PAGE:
A fruitful way to reevaluate cultural landscapes.
Nowadays, as landscape architects, we are called to manage complexity, made by crossing confused fluxes of people, goods, information and energies that provokes irreversible changes affecting our planet.
In this context, the landscape itself becomes the unintentional protagonist suffering the imminence of the events.
Among the swirling whirl of these flows and changes, I think that a really important and in some how “salvific” attitude , would be to try to rediscover the sense of the places: reading trough the different layers that compose the sophisticated mosaic that makes the place itself, and from the deeply understanding of its genius loci 1 in order to valorize and manage the new cultural landscape in its complexity.
Doing this, it will be fundamental to understand the deep sense of the quite abused word “sustainability”, to learn how to manage the landscapes together with either locals or temporary inhabitants.
So, it will be strategically important to test discipline’s boundaries, from a multicultural and pluridisciplinary approach, trying to find as much as possible an interaction with the other correlated topics as art, design, architecture, as well as anthropology and sociology; together with science, biology, geology, among others.
Our role as educators is to empower students… and support them to be able to reevaluate the contemporary cultural landscapes in order to create a new generation of “landscape facilitators”.
Also it would be important to take in consideration the politics, international cooperation and environmental and human resources management studies; which could help in shaping a new perspective inside our traditional practice.
From this perspective, it could be possible to stimulate and activate a new focus that approaches the traditional landscaper toward a figure of a “landscape’s facilitator”, transforming the landscape architect into a sort of mediator between all persons interested in the landscape: be they local people, temporary communities, local Administrations, Civil Protection, forest rangers or even Military Forces.
At this time, I think that we need to look for a different method, as well as a different way of making school of landscape architecture.
It is crucial to develop a training model for the discipline of Landscape Architecture, encouraging students to experiment new ways not only during the approach to the design phase, but even more before putting together rigorous analyses.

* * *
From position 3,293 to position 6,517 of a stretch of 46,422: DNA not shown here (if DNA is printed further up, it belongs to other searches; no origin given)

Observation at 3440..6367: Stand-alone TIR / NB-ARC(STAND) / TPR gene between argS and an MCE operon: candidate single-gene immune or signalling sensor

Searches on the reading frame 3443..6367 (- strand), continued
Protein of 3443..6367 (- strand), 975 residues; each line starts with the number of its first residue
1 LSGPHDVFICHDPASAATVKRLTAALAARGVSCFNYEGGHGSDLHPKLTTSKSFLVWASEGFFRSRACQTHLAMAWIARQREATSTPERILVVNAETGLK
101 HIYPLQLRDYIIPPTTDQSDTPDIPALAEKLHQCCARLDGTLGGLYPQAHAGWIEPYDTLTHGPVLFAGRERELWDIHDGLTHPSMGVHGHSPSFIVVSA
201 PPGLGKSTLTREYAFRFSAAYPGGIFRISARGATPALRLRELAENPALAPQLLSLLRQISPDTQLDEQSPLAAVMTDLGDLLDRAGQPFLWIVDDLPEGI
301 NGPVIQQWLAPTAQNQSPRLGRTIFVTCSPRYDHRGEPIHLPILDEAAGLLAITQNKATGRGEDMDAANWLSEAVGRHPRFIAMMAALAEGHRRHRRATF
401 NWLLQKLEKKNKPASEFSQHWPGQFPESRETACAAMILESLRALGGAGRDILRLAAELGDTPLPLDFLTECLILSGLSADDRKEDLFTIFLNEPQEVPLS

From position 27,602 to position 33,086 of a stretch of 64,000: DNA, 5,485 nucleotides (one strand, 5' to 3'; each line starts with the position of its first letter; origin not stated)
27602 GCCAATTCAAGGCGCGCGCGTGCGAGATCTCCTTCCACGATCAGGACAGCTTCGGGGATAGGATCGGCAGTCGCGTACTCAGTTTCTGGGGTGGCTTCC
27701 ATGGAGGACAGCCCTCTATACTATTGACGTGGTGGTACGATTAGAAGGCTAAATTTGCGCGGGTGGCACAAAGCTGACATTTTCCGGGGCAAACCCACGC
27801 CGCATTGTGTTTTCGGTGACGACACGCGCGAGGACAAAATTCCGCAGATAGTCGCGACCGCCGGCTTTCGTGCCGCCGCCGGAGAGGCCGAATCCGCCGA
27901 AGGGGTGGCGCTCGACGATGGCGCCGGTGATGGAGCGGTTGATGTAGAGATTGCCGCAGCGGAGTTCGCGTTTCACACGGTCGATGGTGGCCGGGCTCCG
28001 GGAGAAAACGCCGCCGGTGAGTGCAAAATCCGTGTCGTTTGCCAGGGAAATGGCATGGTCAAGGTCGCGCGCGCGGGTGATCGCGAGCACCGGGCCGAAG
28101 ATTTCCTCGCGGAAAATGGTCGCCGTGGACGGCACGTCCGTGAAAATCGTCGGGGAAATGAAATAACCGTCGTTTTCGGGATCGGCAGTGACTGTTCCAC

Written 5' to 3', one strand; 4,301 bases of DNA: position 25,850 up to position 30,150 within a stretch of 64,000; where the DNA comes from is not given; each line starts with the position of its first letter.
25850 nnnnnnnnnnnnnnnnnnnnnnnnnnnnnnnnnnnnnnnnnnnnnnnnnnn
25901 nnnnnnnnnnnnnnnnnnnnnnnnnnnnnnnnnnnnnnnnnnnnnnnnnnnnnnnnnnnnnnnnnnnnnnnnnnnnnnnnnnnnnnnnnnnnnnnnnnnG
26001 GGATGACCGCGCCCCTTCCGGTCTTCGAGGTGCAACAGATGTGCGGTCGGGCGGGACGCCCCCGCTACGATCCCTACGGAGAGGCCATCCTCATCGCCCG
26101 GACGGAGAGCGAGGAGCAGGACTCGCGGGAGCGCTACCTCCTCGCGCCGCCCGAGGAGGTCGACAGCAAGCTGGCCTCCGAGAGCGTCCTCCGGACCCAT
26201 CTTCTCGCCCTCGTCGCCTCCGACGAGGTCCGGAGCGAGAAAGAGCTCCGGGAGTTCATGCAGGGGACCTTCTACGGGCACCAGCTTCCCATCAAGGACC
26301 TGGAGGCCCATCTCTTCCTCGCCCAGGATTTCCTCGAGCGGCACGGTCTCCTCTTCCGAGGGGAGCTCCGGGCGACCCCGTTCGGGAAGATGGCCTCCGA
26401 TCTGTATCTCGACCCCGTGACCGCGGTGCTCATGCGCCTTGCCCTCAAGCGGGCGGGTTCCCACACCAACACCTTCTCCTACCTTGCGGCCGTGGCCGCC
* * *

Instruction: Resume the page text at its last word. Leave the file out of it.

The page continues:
I believe that our role as educators in order to create a new generation of “landscape facilitators”, is to empower students developing critical frameworks and support them to be able to reevaluate the contemporary cultural landscapes.
An open and implementable formula, is the experimental workshop called LandWorks-Sardinia, founded in 2011 inside the Master in Mediterranean Landscape Urbanism, DADU Department of Architecture, Design and Urbanism of University of Sassari, directed by Stefan Tischer.
I am co-founder of the LandWorks Program and i have been Scientific Coordinator of the Workshop for the last six editions.
Based in the ancient Sardinia island, in the middle of the Mediterranean sea, it is basically an international operative program to search new ways to analyze, underline, revitalize and manage the cultural contemporary landscapes, engaging internationally well-known practitioners, from very different disciplines as landscape architecture; dance, music, art and architecture; who perform, in a quite short time, ephemeral installations.
They do this collaboratively with diverse international students, with whom they create shared, operative and spontaneous works through a pluralist disciplinary and multi-cultural approach.
The goal of the workshop is to train students in landscape architecture through a workshop “on site”, trhough manual, “hands-on” and participatory activities, such as planting, digging, the building of small artifacts and landscape installations.
Since the first edition held in the 2011, landscape architects, environmental designers and artists have explored designed and created site-specific ephemeral installations inside Sardinia´s Mediterranean landscape.
The places of interest for the LandWorks Program, are generally abandoned or compromised inside of the contemporary landscape contexts on the Mediterranean area.
Similarly, the artistic environmental installations are mostly ephemeral and always made with natural material, or waste found on site.
Some of the installations produced in collaboration with the local community have been able to withstand time and are still visible today, simultaneously cultivating local memory for the inhabitants as well as for new visitors.
1 For the Romans it was “genius” or protective spirit of the place. Later the term was used by the English Alexander Pope in the eighteenth century to refer to the identity of a place.